Urticaria and angioedema events after COVID-19 vaccination

A new survey of urticaria and angioedema after COVID-19 mRNA vaccination found that U/AE events accounted for 13% of clinician-reported COVID-19 vaccine allergy cases in the registry of Massachusetts General Hospital COVID-19 vaccine allergy case.

The events occurred between February 13, 2021 and October 22, 2021, with the majority occurring without underlying chronic U/AE. However, most cases appeared after 4 hours and were mild, which investigators say should not contraindicate future doses of the COVID-19 vaccine.

The study will be presented at the American Academy of Allergy, Asthma & Immunology Annual Meeting (AAAAI) 2022.

In an interview with HCP LiveSara Anvari, MD, MSc, assistant professor of pediatrics at Baylor College of Medicine and Texas Children’s Hospital, spoke about the registry developed by Dr. Kimberly Blumenthal and the immediacy of U/AE reactions after vaccination.

“What was really surprising was to see the number of reports in this registry of urticaria and angioedema, and we saw that the majority of cases occurred at 24 hours or beyond” , said Anvari. “We saw almost 50% of the cases that were on the register at initial assessment that happened during that time, and then we saw up to about 35%, happen within the first 4 hours. Which was interesting is that the resolution took relatively more than 24 hours for more than about 50% of those people who reported these cases.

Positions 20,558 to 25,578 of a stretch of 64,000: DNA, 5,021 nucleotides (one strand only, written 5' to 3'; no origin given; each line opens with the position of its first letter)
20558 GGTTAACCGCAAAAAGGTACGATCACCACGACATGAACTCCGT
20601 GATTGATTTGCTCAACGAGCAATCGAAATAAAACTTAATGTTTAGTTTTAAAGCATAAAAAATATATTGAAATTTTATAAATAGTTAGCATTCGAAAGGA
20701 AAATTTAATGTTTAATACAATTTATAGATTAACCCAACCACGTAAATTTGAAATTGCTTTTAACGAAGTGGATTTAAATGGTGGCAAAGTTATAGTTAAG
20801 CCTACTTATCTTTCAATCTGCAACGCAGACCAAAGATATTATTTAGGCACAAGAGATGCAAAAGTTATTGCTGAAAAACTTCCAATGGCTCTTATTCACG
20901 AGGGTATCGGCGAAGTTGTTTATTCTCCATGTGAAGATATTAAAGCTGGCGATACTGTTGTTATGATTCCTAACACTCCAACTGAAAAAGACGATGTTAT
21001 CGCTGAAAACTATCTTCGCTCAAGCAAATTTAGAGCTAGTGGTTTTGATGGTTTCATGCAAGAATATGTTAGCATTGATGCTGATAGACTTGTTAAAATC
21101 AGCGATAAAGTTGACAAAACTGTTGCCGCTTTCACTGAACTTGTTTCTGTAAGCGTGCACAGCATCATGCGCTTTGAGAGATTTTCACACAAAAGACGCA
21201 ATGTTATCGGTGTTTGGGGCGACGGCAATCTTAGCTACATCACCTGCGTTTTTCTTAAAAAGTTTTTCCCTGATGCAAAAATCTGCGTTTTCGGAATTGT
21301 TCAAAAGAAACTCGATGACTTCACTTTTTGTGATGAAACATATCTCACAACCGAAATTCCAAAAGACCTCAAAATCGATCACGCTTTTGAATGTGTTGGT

Of the 455 cases studied, the number of events for the Pfizer and Moderna vaccines were equal and no reported cases were observed for the Johnson & Johnson vaccine.

Anvari and colleagues noted that 40% of the patients in the cohort suffered from an allergic disorder, which included nasal allergies, asthma and eczema. The team believed that these factors potentially predispose patients to U/AE events after vaccination.

Interestingly, this study and others have shown that female patients account for the majority of reported reactions.

“What we see is that it’s about solving problems, some of which are self-solving, and to the extent that an event of urticaria and angioedema can be treated from appropriately with long-acting antihistamines,” Anvari said. “So with that in mind, it might help alleviate the symptoms, and there’s no need to worry about the potential for it to turn into anaphylaxis.”

The majority of U/EA events occurred at home, with approximately 25% of people visiting the emergency room more out of concern than necessity.

“For those who required treatment, we can see that a majority of individuals, up to 70% of them, were treated with some form of antihistamine followed by oral steroids,” said Anvari. “So those are kind of an indication to us that the severity isn’t that important. Most individuals would find themselves working through that problem in a relatively short period of time, and that wouldn’t be a contraindication to receive the second dose (of COVID-19 vaccine).”

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